When you want to transfer ownership of the resources in a VARIANT structure from the structure to a CComVariant instance, use the Attach method. It clears the current instance, does a memcpy of the specified VARIANT into the current instance, and then sets the specified VARIANT to VT_EMPTY. Note that this technique avoids extraneous memory allocations and AddRef/Release calls.

HRESULT Attach(VARIANT* pSrc); 


Client code can use the Attach method to assume ownership of a VARIANT that it receives as an [out] parameter. The function providing an [out] parameter transfers ownership of the resource to the caller.

STDMETHODIMP SomeClass::get_Option (VARIANT* pOption); void VerboseGetOption () {     VARIANT v;     pObj->get_Option (&v) ;     CComVariant cv;     cv.Attach (&v);   // Destructor now releases the VARIANT } 


Somewhat more efficiently, but potentially more dangerously, you could code this differently:

void FragileGetOption() {     CComVariant v;          // This is fragile code!!     pObj->get_Option (&v) ; // Directly update the contained                             // VARIANT. Destructor now releases                             // the VARIANT. }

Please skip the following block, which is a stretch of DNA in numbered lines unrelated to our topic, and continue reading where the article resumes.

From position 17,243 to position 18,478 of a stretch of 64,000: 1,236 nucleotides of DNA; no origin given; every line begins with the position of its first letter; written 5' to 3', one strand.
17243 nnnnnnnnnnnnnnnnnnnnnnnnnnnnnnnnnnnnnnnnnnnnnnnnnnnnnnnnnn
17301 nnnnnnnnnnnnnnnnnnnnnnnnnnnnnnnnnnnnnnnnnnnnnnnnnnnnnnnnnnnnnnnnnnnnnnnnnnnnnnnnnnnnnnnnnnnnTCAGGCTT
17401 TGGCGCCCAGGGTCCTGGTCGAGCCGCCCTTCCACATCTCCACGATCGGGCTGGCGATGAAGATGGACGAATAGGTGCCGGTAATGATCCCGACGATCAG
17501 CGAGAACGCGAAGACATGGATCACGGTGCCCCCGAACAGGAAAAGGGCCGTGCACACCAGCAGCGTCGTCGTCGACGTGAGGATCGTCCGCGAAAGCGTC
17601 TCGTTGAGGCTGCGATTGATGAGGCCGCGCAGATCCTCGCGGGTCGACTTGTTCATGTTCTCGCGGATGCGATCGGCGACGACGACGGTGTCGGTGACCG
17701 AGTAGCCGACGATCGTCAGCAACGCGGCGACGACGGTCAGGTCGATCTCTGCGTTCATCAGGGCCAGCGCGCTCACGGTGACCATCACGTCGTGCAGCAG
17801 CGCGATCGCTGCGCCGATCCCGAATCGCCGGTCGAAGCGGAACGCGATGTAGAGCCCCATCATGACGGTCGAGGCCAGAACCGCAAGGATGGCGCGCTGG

Note that, in this case, the get_Option method overwrites the VARIANT structure contained in the CComVariant instance. Because the method expects an [out] parameter, the get_Option method does not release any resources contained in the provided argument. In the preceding example, the instance was freshly constructed, so it is empty when overwritten. The following code, however, causes a memory leak:

void LeakyGetOption() {     CComVariant v (OLESTR ("This string leaks!")) ;     pObj->get_Option (&v) ; // Directly updates the contained                             // VARIANT. Destructor now releases                             // the VARIANT. } 


When you use a CComVariant instance as an [out] parameter to a method that expects a VARIANT, you must first clear the instance if there is any possibility that the instance is not empty.